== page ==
—Photography by Mike Morgan

GameChanger: Gregory Smith
by Lydia Woolever
Published April 6 in Baltimore Magazine

Excerpt: Looking at Gregory Smith’s resumé, it’s like he was destined for the Creative Alliance. An artist himself, with over 20 years of experience in arts education, community engagement, and nonprofit leadership, the North Carolina native arrived in January from Minneapolis-St. Paul, where he worked at Minnesota Public Radio and the Fitzgerald Theater, to become the third-ever executive director of the beloved Highlandtown arts organization. We talk with Smith about the power of the arts and its potential for effecting change.

 

 

Jamea Richmond-Edwards, This Water Runs Deep, 2022.

New Exhibition Focusing on ‘Legacies of the Great Migration’ Looks at Artists’ Personal Connections to a Chapter of U.S. History
by Hilarie M. Sheets
Published April 4 in ARTnews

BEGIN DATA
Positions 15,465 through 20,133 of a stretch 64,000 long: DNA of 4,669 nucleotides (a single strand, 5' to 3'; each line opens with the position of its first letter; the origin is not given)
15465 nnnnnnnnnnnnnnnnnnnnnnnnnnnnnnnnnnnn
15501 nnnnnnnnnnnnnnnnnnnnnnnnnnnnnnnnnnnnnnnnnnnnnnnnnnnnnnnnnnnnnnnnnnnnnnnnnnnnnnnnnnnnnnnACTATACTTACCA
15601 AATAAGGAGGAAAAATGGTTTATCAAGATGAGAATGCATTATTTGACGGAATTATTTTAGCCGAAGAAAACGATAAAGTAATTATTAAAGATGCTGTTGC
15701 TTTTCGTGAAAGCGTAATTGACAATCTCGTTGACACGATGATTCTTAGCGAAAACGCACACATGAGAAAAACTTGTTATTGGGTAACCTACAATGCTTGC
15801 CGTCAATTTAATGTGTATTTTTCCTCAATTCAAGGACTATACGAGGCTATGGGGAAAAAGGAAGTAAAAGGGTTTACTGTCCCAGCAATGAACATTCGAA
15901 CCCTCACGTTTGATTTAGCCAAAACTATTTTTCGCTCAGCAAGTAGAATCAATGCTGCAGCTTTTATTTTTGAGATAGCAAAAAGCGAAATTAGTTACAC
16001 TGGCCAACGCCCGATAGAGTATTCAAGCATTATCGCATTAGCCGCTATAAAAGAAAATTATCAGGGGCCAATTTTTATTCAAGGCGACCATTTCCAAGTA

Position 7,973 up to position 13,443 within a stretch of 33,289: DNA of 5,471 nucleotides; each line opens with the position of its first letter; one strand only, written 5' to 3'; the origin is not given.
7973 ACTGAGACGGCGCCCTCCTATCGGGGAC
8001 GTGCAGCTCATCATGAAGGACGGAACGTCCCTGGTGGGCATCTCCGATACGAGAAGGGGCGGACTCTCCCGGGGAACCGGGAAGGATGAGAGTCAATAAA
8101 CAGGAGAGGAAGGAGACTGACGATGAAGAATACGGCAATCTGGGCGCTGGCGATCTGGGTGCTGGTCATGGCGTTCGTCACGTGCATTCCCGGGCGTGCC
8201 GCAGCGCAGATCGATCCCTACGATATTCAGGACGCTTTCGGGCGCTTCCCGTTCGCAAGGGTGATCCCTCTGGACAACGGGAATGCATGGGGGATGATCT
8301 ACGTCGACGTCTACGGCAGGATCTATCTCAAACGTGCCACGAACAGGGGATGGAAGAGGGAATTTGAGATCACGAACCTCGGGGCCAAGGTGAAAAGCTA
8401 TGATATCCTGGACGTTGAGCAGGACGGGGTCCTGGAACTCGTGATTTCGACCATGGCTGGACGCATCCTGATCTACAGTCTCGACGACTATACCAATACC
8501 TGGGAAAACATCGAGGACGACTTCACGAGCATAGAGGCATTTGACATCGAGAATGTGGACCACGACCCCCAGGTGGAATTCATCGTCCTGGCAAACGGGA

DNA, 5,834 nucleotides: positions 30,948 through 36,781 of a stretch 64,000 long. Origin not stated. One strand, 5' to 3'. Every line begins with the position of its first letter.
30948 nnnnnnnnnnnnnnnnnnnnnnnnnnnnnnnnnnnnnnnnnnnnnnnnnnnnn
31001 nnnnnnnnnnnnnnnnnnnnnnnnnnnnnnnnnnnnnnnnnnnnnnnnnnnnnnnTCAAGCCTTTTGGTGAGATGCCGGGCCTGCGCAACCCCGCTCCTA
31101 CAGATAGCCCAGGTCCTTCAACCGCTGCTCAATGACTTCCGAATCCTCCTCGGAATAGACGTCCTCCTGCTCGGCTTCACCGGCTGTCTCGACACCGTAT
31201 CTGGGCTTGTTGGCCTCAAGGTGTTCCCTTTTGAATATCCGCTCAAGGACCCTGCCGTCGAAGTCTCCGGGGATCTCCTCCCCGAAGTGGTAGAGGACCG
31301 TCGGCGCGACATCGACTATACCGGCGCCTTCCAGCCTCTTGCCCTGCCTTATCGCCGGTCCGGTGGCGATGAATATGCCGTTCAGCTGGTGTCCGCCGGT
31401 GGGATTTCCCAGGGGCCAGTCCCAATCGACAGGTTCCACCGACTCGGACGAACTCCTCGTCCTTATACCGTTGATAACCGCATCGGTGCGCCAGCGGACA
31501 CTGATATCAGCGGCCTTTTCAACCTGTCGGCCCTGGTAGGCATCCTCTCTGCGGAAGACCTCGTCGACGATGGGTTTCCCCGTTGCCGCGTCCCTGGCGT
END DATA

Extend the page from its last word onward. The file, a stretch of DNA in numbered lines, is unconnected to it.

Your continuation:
Excerpt: “It can be said that every Black person in this country has been impacted by the Great Migration,” said Ryan Dennis, chief curator of the Mississippi Museum of Art, referring to the exodus of more than 6 million African Americans from the Deep South to the North, Midwest, and West Coast, in search of opportunity and agency, from the beginning of the 20th century into the 1970s. The Great Migration touched upon every facet of American life, notably in the arts, and transformed cities and towns across the nation.

Together with Jessica Bell Brown, a curator at the Baltimore Museum of Art, Dennis has commissioned 12 intergenerational Black artists to make new work delving into this major historical and cultural shift through a personal lens for the exhibition “A Movement in Every Direction: Legacies of the Great Migration,” which opens at the MMA on April 9 before traveling to the BMA in October.

 

 

Baltimore Mayor Brandon Scott gives his State of the City address on Tuesday, April 5, 2022. Image via Charm TV/Facebook.

Mayor Scott announces Harborplace redevelopment, KABOOM! partnership and more in State of the City address
by Marcus Dieterle
Published April 5 in Baltimore Fishbowl

Excerpt: The redevelopment of Harborplace, the guaranteed income pilot program applications, and the addition of Cherry Hill to the Charm City Circulator’s service areas were among Mayor Brandon Scott’s announcements in his State of the City address Tuesday.